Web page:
Loading...
Alabama fans already know Jeremy Pruitt from his previous stops in Tuscaloosa, but what they might not know is just how much of an impact the Tide's new defensive coordinator has made everywhere he has been.

In the premiere episode of "The Numbers Game", AL.com teams up with WIAT's Lauren Sisler to break down the most important numbers surrounding Pruitt's impressive career.

Video produced and edited by Justin King (http://twitter.com/JustinKing)

The White team offense was to the left upon entering the locker room.

Shortly before kickoff of Alabama's spring game, White's offensive players were seated in front of a projector screen hanging from a wall on one end of the locker room with a message that read:

Be proud of what you put on film

Effort

Toughness

Discipline

Those are a choice!

Celebrate with your teammates

I stood there, read the screen and listened as offensive coaches talked to those players in advance of the spring game. But a voice got my attention from behind me, a deep, intense voice that drew me to the other end of the locker room.

It was new Tide defensive coordinator Jeremy Pruitt speaking passionately to the White defense, made up of Alabama's first-team defensive players.

That was one of my primary takeaways from being an honorary media coach Saturday, that Pruitt is more intense, passionate, fiery and entertaining than I realized.

With outside linebackers coach Tosh Lupoi standing nearby, Pruitt loudly emphasized to his players the importance of mental toughness.

"Don't wait to turn it on," Pruitt said passionately, later pacing as he emphasized to "get the ball."

Still pacing, Pruitt told his players "Here's the test" before eventually smiling and saying, "I'm planning on having a whole hell of a lot of fun."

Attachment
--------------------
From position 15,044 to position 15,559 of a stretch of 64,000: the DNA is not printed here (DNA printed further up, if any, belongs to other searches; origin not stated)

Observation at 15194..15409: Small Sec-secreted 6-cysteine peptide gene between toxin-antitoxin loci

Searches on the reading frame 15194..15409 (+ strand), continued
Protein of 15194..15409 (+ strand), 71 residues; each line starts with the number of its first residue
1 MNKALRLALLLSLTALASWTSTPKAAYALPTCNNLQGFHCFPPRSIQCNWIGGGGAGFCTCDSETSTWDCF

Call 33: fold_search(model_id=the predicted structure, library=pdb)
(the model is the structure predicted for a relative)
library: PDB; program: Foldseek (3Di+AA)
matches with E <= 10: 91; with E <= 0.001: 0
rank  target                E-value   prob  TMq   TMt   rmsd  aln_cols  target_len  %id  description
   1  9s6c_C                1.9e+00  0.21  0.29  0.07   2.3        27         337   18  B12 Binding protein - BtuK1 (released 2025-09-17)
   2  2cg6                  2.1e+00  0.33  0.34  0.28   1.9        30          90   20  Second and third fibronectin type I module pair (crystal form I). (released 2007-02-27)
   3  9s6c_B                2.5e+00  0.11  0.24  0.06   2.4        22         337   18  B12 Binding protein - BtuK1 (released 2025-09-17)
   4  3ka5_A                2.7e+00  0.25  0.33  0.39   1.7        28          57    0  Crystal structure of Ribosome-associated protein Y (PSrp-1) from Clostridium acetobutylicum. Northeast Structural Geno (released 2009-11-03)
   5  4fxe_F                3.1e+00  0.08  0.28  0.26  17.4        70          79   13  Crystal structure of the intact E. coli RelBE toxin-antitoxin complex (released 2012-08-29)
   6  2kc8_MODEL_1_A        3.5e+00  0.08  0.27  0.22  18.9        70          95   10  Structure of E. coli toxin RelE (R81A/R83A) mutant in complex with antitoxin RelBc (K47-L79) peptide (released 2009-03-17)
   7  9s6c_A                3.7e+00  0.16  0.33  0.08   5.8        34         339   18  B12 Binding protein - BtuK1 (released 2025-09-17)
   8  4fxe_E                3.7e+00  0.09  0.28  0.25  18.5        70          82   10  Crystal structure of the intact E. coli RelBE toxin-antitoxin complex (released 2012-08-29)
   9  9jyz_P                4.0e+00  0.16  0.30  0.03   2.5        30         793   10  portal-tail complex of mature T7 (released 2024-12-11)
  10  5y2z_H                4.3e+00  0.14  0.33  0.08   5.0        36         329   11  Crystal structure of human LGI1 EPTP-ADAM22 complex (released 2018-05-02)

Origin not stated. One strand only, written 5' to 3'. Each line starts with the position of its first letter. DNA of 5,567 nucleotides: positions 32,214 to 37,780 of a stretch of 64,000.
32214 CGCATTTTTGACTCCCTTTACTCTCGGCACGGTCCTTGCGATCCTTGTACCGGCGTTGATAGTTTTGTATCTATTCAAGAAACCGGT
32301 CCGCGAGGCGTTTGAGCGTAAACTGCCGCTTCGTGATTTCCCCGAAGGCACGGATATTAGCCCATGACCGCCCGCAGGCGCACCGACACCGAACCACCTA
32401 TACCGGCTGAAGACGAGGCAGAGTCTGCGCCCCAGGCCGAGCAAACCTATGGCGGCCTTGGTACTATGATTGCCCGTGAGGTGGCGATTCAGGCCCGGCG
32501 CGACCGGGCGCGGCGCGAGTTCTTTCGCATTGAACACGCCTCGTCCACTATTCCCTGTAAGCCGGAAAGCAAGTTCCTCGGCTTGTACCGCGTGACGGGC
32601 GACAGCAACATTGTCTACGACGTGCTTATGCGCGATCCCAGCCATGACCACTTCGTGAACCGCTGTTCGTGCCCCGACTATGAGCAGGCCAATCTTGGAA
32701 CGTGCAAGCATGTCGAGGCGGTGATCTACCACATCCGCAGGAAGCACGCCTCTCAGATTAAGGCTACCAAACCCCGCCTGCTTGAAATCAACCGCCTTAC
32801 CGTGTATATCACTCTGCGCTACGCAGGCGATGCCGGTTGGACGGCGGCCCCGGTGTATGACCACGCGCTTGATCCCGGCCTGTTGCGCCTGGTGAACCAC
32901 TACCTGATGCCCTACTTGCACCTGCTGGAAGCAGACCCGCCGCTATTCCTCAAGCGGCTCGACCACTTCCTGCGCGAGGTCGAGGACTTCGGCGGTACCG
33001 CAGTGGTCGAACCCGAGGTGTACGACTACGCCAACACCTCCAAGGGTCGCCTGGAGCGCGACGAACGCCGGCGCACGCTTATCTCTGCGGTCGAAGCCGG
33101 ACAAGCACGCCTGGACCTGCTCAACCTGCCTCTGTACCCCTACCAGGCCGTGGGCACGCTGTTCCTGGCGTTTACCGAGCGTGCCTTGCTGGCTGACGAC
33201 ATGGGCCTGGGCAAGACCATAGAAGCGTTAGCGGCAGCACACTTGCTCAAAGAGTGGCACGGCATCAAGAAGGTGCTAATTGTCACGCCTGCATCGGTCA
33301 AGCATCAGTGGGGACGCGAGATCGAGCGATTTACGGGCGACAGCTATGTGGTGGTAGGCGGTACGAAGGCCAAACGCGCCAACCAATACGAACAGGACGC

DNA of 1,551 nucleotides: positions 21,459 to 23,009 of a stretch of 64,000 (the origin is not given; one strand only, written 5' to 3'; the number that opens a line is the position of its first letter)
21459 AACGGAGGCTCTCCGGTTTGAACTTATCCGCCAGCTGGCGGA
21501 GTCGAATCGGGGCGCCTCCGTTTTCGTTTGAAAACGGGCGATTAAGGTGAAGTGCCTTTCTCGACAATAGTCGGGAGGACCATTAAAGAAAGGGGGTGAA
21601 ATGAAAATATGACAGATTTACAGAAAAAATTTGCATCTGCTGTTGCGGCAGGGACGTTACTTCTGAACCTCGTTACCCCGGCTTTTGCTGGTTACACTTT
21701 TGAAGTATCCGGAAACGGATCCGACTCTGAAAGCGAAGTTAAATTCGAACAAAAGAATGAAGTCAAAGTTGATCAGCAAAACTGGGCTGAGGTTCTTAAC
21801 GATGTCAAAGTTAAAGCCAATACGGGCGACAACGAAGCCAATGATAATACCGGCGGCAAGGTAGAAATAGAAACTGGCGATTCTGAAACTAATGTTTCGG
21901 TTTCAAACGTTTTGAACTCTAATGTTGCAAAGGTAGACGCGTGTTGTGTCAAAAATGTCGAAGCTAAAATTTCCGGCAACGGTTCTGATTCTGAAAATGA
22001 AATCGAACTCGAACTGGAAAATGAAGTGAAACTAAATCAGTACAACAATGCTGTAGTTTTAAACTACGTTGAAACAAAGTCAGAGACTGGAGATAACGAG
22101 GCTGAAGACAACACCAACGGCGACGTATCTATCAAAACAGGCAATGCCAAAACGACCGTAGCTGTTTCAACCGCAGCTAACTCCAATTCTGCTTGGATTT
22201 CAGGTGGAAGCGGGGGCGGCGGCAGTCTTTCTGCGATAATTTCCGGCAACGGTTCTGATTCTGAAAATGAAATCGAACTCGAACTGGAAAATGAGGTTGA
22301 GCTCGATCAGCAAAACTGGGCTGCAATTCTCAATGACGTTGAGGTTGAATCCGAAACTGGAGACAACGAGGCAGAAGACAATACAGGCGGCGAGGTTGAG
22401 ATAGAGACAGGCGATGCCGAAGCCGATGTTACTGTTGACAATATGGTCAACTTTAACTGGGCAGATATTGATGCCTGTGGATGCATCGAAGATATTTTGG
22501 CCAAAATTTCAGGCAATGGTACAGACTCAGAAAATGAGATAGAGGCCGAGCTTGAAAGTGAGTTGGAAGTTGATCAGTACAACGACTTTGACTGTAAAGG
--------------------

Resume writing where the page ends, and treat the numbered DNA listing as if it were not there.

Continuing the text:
The players liked that, which was clear through the noise and cheering as they rose from their seats and met with the offense in the middle of the locker room before heading out to the field.

It was more of the same at halftime.

After creating multiple turnovers in each of Alabama's first two spring scrimmages and after scoring three defensive touchdowns in the second scrimmage a week earlier, the Tide's first-team defense didn't create any turnovers during the first half of the spring game.

Pruitt referenced all of the turnovers in the previous two scrimmages before saying passionately, "We haven't gotten a turnover. Let's get three this half." Imploring his players to attempt to force fumbles, he said of the ball, "Get that sucker out. Get them stood up, rally to the ball and get that sucker out."

It didn't get three. But the White defense did seal the team's win with a takeaway, a late Ronnie Harrison interception in the end zone after the Crimson team had advanced to the 13-yard line and put itself in position for a late go-ahead position.

Led by Pruitt's defense, White won, 7-3, and limited the first-team offense to 131 total yards and seven first downs.

Here are some other observations from the media coach experience:

—— There were countless former Alabama players on the sidelines throughout the game. Among them were recent stars like Reggie Ragland and A'Shawn Robinson as well as former first round NFL draft picks such as Chance Warmack, Dre Kirkpatrick, C.J. Mosley, Trent Richardson, Mark Ingram and Andre Smith.

—— The White team was made up of the first-team defense and second-team offense. With the rest of the White team surrounding him, guard Alphonse Taylor, a starter last season currently working with the second-team, delivered a fiery final message before the team took the field for the start of the game.

—— After the game, the entire team gathered in the same locker room. Coach Nick Saban delivered an end of spring message, telling the team that it's "time to become a team." Saban said: We've got good players, but we need more of you to positively affect others on the team. He later went through what he described as the "Holy Grail" of what players should avoid doing during their time away from football. Of note, he reminded them that nothing good happens when you're out after midnight. 

Comments

Leave a Reply